John Dudley Ball, Jr., was born in Schenectady, New York, on July 8, 1911, to John Dudley, Sr., a research scientist, and Alena L. Wiles Ball. He attended Carroll College in Waukesha, Wisconsin, earning his bachelor’s degree in 1934. After becoming a commercial pilot for Pan American World Airways, he joined the United States Army Air Transport Command at the outbreak of World War II, serving as a flight instructor and a member of a flight crew until 1946. Following his service, Ball pursued a career as a music critic and annotator, first as a writer of liner notes for Columbia Masterworks Records (1946-1949) and music editor for the Brooklyn Eagle (1946-1950) and then as a columnist for the New York World-Telegram. Ball also worked as a music commentator for WOL, a radio station in Washington, D.C. During this time he published his first books, on the record industry and early recordings of classical music. Later, Ball worked in advertising and for various public relations enterprises.
In 1958, he joined the Institute of the Aerospace Sciences (IAS) as public relations director, a post he held until 1961, when IAS was absorbed by the larger American Rocket Society. At that point Ball joined DMS News Service, a publishing company in Beverly Hills, where he was employed as editor in chief until 1963. He served as writer, chairman, and editor in chief for the University of California Mystery Library Program. During the mid-1970’s Ball also became a sworn deputy sheriff in Los Angeles County and a volunteer associate of the City of Pasadena Police Department.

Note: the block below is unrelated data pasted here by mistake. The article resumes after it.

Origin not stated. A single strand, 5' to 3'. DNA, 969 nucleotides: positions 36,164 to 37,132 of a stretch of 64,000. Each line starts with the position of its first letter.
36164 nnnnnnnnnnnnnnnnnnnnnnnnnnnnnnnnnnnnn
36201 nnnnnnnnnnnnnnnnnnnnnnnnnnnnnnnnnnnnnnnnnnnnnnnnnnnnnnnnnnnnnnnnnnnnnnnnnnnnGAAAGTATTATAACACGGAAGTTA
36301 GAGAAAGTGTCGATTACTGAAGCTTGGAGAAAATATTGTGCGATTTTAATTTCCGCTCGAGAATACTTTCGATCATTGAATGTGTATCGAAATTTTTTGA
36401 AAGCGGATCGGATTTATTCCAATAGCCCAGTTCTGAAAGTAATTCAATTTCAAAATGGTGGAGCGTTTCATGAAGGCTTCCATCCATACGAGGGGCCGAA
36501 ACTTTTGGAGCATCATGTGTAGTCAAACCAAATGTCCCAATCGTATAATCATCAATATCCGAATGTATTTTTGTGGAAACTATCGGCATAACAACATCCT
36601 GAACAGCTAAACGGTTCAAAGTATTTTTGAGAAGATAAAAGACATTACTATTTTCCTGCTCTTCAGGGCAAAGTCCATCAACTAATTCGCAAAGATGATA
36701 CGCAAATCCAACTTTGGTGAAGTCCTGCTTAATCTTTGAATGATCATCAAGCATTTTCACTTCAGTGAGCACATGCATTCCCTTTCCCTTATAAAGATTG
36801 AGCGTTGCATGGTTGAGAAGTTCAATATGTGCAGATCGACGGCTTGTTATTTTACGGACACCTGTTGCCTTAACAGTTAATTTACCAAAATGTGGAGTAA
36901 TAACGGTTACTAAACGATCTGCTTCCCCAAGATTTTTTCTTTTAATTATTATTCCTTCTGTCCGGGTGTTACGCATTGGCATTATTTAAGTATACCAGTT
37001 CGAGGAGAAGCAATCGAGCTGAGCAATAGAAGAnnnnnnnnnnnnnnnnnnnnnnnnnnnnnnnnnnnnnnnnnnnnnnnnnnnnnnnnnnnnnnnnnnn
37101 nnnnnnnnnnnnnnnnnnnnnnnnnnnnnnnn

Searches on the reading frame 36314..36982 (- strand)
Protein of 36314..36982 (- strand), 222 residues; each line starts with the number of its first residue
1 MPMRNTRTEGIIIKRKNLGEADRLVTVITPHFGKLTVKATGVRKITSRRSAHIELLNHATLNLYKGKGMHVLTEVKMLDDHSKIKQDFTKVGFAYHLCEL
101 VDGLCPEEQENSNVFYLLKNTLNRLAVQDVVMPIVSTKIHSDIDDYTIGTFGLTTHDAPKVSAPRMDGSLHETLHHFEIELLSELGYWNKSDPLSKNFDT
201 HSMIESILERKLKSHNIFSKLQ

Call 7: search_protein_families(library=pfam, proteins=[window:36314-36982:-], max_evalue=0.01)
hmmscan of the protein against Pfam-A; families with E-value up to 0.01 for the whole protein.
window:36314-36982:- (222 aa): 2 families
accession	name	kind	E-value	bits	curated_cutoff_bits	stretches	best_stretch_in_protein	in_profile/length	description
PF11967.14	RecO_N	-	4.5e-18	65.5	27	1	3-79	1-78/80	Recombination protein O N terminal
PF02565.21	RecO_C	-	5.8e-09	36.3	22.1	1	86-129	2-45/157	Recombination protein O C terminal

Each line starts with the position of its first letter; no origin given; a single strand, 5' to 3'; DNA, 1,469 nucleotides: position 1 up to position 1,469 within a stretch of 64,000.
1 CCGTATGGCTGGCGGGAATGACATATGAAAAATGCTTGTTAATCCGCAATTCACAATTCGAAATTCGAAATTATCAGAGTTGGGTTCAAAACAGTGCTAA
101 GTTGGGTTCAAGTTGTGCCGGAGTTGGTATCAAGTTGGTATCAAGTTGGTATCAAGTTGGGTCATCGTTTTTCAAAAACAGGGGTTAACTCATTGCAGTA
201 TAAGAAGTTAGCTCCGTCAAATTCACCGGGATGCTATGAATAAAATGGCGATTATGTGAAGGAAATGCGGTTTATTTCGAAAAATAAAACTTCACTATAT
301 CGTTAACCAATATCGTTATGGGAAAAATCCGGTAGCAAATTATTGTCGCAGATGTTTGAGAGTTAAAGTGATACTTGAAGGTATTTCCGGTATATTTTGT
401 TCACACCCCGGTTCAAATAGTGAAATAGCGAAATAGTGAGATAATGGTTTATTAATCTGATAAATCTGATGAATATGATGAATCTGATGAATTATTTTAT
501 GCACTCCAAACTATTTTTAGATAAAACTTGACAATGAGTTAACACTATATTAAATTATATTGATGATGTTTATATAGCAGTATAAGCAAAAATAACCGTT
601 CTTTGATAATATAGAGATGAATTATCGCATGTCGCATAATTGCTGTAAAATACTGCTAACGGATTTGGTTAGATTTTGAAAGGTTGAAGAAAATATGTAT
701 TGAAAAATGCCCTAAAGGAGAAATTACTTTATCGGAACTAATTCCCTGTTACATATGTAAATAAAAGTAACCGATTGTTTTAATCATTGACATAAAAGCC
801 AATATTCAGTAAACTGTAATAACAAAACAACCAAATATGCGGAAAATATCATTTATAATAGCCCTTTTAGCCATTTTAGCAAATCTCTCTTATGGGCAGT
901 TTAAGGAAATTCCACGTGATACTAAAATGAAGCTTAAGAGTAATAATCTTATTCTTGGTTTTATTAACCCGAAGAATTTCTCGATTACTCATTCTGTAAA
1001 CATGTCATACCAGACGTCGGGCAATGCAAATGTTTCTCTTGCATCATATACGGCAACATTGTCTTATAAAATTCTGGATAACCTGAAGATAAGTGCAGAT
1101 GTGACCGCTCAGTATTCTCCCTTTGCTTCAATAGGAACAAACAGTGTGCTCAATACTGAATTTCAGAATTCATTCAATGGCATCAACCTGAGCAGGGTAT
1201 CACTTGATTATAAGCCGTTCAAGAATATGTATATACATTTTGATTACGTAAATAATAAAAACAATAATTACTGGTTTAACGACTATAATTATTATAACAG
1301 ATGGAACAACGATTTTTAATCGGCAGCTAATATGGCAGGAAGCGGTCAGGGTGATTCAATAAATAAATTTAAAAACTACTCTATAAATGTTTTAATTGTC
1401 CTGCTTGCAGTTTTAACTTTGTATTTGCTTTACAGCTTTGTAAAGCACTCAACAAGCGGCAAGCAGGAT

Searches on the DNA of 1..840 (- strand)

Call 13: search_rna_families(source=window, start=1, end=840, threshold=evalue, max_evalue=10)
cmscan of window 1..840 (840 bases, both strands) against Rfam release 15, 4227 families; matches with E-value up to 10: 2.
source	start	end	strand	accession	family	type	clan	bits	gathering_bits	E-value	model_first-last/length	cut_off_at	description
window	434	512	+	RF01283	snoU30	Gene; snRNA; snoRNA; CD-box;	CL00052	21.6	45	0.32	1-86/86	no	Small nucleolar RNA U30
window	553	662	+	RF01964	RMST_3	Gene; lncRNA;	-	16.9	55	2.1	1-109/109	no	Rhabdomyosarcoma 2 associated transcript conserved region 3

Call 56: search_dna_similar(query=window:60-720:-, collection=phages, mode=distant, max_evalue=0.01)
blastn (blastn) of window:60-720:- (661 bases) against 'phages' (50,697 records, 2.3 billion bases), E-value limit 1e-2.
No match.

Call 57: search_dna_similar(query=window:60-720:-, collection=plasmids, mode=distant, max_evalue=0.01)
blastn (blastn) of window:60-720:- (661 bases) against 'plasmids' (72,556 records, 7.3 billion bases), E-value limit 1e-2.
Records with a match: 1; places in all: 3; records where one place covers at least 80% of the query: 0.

The year 1958 marked Ball’s return to book publication. Since then he wrote or edited more than thirty books, including fourteen mystery novels, winning the Edgar Allan Poe Award (1966) and the Crime Writers’ Association’s Gold Dagger Award (1966), both for In the Heat of the Night (1965). In addition, Ball wrote some four hundred articles on aviation, music, astronomy, and travel. He died October 15, 1988, in Encino, California.